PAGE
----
Ade Mardiyati | June 29, 2011
They are looked on with some fascination by the Western media but vilified by conservative Muslims and were even branded “whores” by a minister. Amid all the fame and notoriety stands Obedient Wives Club Jakarta head Gina Puspita, who says her organization is grossly misunderstood.
Promoting good sex in Muslim marriages may raise eyebrows and a few jokes, but Gina says this and other aspects of her religion are to be taken seriously.
The French-educated former aircraft engineer said she had always been devout, heading straight to thepesantren, or Islamic boarding school, every day as a child to strengthen her faith.
Upon completing high school, Gina moved to France to study. There, she met Abuya Asaari Muhammad Tamimi, founder of Darul Arqam, a Malaysian Islamic group that evolved into Global Ikhwan (Global Friends) — the same group that formed an Indonesian branch of the Polygamy Club in 2009.
Now with thousands of followers around the world, Global Ikhwan’s activities range from running bread and noodle factories to child care facilities, as well as hospitals and even a horse ranch in Australia.
Gina she said she had learned a lot from Abuya about Islam, polygamy and family matters. At the time of his death last year, he had four wives, 40 children and 200 grandchildren.
And Gina is continuing his legacy through the Obedient Wives Club, which is active in Jordan, Malaysia and Indonesia — and still counts Global Ikhwan as its parent organization.
The Jakarta chapter was launched a few weeks ago and quickly became a hot-button topic. Women’s Empowerment Minister Linda Gumelar called the group a “setback for Indonesia,” criticizing a statement from the club’s Malaysian chapter that “a good wife should be a whore in bed.”
The Jakarta Globe caught up with Gina this week at her home in Sentul, West Java, to hear her side on the issue.
The club has already caused a lot of controversy. Why do you think that is?
So far, I think the response has been good. We have a lot of people wanting to sign up as members. We have also had a good response from the South Jakarta administrative office and the MUI [Indonesian Council of Ulema]. Those who are against our club are those who have not come to meet us and talk with us in person. They don’t know exactly what the concept is. They have only heard about it from others.
And I’m sorry to say that there have been some misunderstandings in what some journalists have said about us. Perhaps they don’t really understand the concept, so what they wrote about us turned out differently than what we told them. I’m sure they don’t mean any harm — it’s probably just a matter of writing skills.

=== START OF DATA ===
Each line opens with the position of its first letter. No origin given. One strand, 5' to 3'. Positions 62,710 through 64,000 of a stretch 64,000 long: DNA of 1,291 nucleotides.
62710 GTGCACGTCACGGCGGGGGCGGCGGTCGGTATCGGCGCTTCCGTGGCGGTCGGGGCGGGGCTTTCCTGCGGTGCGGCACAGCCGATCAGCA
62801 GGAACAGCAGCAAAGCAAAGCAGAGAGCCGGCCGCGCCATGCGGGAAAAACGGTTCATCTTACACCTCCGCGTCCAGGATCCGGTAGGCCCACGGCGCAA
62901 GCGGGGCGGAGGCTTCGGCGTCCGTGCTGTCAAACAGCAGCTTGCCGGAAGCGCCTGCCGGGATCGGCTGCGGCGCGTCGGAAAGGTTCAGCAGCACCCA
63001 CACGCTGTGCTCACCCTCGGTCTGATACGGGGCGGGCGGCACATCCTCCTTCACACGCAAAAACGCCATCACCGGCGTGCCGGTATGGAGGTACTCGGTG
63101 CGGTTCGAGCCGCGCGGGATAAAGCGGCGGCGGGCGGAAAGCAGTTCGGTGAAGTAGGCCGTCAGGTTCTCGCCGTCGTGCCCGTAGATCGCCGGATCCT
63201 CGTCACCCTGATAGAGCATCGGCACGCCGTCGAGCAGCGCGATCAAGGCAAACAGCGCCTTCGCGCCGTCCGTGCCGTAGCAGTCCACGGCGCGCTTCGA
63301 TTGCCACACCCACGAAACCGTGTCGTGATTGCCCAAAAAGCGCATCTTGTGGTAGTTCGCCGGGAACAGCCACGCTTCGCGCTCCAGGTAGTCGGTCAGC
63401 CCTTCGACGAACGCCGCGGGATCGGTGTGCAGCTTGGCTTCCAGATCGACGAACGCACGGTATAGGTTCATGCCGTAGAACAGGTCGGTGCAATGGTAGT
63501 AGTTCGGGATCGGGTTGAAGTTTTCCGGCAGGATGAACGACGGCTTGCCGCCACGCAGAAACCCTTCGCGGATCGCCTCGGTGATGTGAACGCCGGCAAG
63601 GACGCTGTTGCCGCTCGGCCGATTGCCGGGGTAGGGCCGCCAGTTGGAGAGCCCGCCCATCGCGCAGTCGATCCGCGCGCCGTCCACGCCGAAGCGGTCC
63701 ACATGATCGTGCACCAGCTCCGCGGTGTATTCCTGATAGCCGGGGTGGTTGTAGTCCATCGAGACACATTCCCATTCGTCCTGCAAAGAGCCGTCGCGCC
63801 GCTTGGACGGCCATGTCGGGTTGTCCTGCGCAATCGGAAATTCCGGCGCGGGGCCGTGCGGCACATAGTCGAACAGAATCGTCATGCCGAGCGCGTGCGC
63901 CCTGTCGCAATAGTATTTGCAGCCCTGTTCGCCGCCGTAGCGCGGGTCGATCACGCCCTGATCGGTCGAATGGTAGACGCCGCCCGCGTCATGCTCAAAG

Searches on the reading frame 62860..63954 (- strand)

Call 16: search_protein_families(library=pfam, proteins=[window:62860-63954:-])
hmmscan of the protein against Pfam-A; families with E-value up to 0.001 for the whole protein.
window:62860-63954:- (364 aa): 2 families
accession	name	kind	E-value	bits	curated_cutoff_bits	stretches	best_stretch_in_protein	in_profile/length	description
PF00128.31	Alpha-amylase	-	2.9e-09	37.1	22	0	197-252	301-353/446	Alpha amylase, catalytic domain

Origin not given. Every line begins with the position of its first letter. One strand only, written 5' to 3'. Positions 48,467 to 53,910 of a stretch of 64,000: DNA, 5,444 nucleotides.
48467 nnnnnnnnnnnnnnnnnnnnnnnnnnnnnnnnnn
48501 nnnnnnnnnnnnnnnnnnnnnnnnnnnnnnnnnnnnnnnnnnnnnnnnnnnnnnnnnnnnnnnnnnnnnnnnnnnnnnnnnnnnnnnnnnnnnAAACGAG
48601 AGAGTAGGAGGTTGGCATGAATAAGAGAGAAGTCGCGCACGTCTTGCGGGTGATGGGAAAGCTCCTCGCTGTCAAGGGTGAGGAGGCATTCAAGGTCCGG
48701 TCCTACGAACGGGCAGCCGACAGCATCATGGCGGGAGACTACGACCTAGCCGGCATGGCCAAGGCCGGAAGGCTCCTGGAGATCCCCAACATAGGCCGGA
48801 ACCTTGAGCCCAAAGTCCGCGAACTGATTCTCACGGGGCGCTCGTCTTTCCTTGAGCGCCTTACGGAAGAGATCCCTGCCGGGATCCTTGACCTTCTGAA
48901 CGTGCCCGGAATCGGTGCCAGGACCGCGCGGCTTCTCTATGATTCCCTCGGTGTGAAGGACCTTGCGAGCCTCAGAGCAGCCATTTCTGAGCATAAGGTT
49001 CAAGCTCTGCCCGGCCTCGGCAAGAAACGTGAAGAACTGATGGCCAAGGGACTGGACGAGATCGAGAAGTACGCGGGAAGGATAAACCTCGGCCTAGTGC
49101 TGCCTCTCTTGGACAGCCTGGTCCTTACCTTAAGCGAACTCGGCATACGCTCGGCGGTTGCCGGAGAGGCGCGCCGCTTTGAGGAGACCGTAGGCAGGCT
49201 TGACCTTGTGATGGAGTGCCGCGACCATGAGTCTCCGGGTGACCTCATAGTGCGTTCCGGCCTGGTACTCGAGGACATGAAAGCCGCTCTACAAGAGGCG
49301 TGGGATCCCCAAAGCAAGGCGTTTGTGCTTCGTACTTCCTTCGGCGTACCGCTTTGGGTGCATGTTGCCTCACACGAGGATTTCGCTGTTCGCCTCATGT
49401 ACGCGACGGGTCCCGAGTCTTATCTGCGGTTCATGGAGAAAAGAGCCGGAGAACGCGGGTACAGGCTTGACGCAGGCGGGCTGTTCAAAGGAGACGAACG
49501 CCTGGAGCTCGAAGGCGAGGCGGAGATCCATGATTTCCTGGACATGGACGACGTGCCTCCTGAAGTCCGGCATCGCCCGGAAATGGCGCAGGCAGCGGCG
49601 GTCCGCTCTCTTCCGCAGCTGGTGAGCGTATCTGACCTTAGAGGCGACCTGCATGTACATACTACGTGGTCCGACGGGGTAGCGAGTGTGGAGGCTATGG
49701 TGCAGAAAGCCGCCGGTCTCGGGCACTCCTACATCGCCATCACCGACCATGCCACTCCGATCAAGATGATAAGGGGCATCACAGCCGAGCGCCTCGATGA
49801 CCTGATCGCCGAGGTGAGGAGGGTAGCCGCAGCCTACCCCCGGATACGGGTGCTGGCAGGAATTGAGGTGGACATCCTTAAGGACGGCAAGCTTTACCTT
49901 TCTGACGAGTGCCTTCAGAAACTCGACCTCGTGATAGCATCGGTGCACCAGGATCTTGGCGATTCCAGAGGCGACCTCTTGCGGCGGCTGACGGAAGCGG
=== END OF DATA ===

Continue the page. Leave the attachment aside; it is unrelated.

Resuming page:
For example, I have repeatedly stated that our teachings come from Allah and the Prophet, but very few reporters have mentioned this.
What is your definition of ‘obedient’?
It is actually not a new concept. It has been around for a long time but it appears to be a foreign concept because they have strayed too far from Islam for too long.
It’s just like the jilbab [Muslim headscarf] that was considered foreign and unacceptable in Indonesia back in the 1980s, when I was still in school. Over the years, people have become familiar with it and can accept it.
What we mean by obedient is obeying God’s orders, including being good to your husband. Long before we established this club, Global Ikhwan for nearly 30 years has been teaching Muslims, including men, on how to raise a good family, how you should treat your spouses and be fair with them.
Our club’s focus is on women, but that doesn’t mean we don’t include those other aspects. We aim to help women build strong relationships with their husbands and raise good families based on what God has taught us. I believe that in the end, our concept of obedience will be properly understood.
Why not name it the ‘Happy Family Club’ instead to prevent controversy?
What we try to do is fulfill God’s orders. We couldn’t simply have a meeting and just pick a name for ourselves. It’s not like that. We received the name through prayer and this is the name given by God.
I don’t understand why the word “obedient” has become controversial. When I say that an office secretary obeys her boss, people agree that is a good thing. But when I talk about a wife being obedient in the home, it suddenly becomes controversial. Well, I believe the home is just as important as any office. Why can’t we apply [obedience] in this context?
What kind of men deserve obedience?
We do things because of Allah. If our husband has not been obedient to Allah, then that is a challenge for us. There are stories from our members who, because of Allah, have managed to change their husbands into better people.
How about wives who are victims of domestic violence, are they still expected to be obedient?
There has been no record of domestic violence, abuse or crisis in the families of Global Ikhwan members. For nearly 30 years, we have been educating people on how to raise better families. We started by educating the husbands, and now we are doing the same thing for the wives. The older the marriage, the better it becomes when we follow the formula that God created.
What is your take on the Malaysian chapter’s statement on good wives having to be whores in bed?
Metaphors are commonly used in Islam. Sometimes we use animals as an example. So when we refer to loyalty, we use the example of a dog. A lion is used when we refer to power and a peacock when we refer to beauty.
In this case, a prostitute was used as a metaphor. A prostitute does her best, works hard to satisfy her clients so they will come back to her and she does that all for money. The statement should not be interpreted to mean that a wife should act like a prostitute. A wife should be able to satisfy her husband. Instead of doing it for money, she should do it because of her love for Allah.